We have studied historical volatility and implied volatility in past chapters, with the latter finding applications in **options trading**; as IV is forecasted volatility, with its value determined from the market price of options, using Black-Scholes option pricing model. While IV is the forecasted volatility, which is “expected” to prevail as we step into the future. But we are aware, that this is an estimate and the actual realized volatility during the forward-looking period may be different. This actual volatility observed during the forward-looking period is called future realized volatility (FRV).

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# Chapter 6

# Future realized volatility + Volatility trading

### What is future realized volatility?

The above exhibit shows the** Nifty** in orange colour, while FRV is indicated in blue colour. The computation of 1 Nov 2022 involves standard deviation of dataset of 20 days after the aforementioned date, which would give the FRV.

So,

**Historical volatility (HV) 🔽**** Volatility that was observed in the past**

**Implied volatility (IV) 🔽 ****A forecasted volatility that is derived f****rom the market price of options**

**Future realized volatility (FRV) 🔽 Actual realized volatility which exists from the day of analysis to the required period in the future**

### Historical volatility vs Future Realized Volatility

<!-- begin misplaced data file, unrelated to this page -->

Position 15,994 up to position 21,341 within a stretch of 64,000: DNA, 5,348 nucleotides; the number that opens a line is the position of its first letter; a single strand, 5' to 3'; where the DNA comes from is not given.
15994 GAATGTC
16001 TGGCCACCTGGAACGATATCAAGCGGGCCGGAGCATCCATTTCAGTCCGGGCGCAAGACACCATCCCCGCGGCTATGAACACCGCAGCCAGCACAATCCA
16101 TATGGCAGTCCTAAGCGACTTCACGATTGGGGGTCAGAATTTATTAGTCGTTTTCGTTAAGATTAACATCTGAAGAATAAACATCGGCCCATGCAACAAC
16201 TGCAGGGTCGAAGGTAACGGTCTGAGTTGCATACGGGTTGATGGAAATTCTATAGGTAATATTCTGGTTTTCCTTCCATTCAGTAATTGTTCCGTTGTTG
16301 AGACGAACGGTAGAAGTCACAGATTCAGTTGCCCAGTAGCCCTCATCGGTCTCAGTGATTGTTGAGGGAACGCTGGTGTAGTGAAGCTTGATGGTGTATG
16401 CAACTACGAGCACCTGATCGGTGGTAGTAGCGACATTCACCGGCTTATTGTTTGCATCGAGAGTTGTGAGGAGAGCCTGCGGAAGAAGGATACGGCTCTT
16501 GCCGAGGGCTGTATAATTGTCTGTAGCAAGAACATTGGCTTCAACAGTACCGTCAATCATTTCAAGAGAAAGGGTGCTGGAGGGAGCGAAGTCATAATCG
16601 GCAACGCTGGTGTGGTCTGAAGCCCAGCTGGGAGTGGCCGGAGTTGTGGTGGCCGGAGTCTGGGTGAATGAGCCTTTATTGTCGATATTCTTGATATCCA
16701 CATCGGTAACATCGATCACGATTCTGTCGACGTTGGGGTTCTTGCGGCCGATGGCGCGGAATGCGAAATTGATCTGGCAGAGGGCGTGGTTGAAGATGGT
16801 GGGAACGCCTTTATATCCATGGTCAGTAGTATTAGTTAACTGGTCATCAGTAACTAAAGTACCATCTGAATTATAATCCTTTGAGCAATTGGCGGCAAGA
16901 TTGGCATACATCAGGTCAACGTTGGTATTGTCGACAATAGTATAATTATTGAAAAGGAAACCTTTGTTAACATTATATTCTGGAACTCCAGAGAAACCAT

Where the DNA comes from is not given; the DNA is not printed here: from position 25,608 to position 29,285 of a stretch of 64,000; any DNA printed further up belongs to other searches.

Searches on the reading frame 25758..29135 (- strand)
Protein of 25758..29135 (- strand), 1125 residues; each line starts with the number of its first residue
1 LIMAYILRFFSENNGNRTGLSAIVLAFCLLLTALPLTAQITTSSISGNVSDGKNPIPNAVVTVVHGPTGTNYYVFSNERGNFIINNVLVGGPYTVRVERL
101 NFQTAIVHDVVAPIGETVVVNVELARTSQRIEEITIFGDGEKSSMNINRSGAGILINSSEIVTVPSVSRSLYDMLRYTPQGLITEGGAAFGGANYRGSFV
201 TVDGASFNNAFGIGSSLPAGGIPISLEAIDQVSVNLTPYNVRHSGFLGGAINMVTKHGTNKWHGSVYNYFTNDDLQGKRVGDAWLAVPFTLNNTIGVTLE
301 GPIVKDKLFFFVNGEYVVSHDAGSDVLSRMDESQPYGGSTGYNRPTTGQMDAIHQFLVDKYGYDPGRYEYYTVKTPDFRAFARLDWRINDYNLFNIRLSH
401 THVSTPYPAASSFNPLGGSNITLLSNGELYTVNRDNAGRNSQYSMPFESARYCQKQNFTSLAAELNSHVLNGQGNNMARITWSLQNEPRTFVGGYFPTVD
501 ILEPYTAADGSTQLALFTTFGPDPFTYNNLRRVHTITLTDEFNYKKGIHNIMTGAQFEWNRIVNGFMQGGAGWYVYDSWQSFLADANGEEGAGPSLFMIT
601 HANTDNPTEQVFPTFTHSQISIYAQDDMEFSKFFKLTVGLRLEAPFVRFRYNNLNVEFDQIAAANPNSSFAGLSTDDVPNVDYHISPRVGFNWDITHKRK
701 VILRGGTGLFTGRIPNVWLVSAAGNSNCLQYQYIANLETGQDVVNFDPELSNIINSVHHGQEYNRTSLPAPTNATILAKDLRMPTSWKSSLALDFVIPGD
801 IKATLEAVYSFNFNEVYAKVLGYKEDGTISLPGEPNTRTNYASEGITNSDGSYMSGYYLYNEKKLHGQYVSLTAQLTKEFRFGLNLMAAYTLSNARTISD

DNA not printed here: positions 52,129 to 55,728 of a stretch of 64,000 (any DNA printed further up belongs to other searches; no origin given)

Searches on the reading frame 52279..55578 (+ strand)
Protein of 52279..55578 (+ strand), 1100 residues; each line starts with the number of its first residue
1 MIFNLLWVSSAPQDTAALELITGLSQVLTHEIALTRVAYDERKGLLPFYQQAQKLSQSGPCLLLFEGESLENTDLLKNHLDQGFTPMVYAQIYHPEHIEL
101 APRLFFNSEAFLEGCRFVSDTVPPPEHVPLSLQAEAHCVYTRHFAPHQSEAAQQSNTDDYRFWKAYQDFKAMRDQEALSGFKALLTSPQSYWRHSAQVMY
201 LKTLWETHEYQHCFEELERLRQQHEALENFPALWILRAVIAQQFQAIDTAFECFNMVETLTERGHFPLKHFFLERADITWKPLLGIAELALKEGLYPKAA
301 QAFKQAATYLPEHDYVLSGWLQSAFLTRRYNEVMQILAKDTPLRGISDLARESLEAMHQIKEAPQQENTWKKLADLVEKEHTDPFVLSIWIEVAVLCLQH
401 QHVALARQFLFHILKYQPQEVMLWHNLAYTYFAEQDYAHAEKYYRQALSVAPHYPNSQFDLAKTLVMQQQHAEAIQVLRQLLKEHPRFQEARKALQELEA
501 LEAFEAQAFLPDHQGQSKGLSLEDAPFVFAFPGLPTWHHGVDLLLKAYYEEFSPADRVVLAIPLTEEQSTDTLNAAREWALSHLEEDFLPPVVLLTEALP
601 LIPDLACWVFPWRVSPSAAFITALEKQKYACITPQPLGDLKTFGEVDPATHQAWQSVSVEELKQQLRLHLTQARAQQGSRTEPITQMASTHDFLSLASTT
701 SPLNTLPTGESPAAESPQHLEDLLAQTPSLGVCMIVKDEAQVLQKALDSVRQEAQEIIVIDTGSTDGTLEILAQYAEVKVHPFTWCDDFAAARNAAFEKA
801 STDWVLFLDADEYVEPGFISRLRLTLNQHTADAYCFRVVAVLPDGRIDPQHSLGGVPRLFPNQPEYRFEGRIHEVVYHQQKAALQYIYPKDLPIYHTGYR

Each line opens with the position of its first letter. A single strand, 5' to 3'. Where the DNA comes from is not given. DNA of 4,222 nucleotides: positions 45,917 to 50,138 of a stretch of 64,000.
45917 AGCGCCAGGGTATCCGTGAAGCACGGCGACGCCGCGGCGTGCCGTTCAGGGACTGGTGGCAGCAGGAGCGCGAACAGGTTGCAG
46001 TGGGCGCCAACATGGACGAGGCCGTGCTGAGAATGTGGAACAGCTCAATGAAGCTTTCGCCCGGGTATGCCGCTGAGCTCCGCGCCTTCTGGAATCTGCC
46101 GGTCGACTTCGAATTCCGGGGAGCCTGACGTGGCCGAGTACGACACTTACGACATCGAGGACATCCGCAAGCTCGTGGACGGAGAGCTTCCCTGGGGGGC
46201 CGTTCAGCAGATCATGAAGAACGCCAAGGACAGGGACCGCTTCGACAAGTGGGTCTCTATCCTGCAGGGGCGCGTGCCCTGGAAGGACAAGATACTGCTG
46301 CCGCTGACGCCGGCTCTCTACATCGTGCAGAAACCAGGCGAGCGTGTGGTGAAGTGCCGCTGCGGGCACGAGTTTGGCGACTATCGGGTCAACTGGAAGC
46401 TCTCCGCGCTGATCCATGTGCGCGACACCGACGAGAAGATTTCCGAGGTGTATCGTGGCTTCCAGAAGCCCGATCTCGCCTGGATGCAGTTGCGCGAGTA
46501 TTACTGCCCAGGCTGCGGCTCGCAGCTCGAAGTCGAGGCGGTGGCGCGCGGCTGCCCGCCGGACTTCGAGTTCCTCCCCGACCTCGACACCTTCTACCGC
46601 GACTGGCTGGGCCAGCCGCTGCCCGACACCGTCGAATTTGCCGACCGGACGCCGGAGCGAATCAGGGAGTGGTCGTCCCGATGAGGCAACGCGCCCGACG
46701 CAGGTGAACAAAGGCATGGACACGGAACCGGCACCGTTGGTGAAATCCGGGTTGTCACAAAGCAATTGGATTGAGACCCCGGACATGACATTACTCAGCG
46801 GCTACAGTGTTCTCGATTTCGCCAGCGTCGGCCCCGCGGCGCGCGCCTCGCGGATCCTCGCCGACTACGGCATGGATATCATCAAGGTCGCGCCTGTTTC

The above exhibit shows the comparison of** HV** and **FRV** for** Nifty**.

As we are aware, for a particular 20-day period, the volatility on day 1, taking into account the next 20 days is FRV. While considering the same time period, the volatility on day 20, taking into account the prior days to day 1 is HV. So, FRV today, is same has HV, 20 days later. Hence you observe that FRV data series leads by 20 days, as compared to HV.

### Volatility trading

### Result times and its tryst with volatility

Consider the example of INFOSYS and its result – dates, which are highlighted with dots on the** IV** curve in Quantsapp IV suite.

**FAQs**

### How do you calculate future realized volatility?

The future realized volatility is the standard deviation of returns or prices observed during the forward-looking period is called future realized volatility (FRV).

### Does implied volatility predict realized volatility?

Implied volatility is a forecast of future volatility, but what actually occurs is called future realized volatility or it’s the volatility which was realized during that forward looking period.

### What is the difference between implied and realized volatility?

Implied volatility is a forecast of future volatility arrived at from the market prices of options using Black Scholes option pricing model, but what actually occurs is called future realized volatility or it’s the volatility which was realized during that forward looking period.

### How do you trade volatility?

As volatility is expected to be mean-reverting, a period of elevated volatility could be followed by shrinkage or drop in volatility and vice versa. This characteristic needs to be exploited to develop long vol or short vol option trading strategies.

### How do you profit from volatility?

When volatility is expected to jump or increase, traders usually opt for long straddles/strangles, while if volatility is expected to shrink or reduce from elevated levels, traders sell options like short straddle or strangle and hedge by buying OTM puts and calls.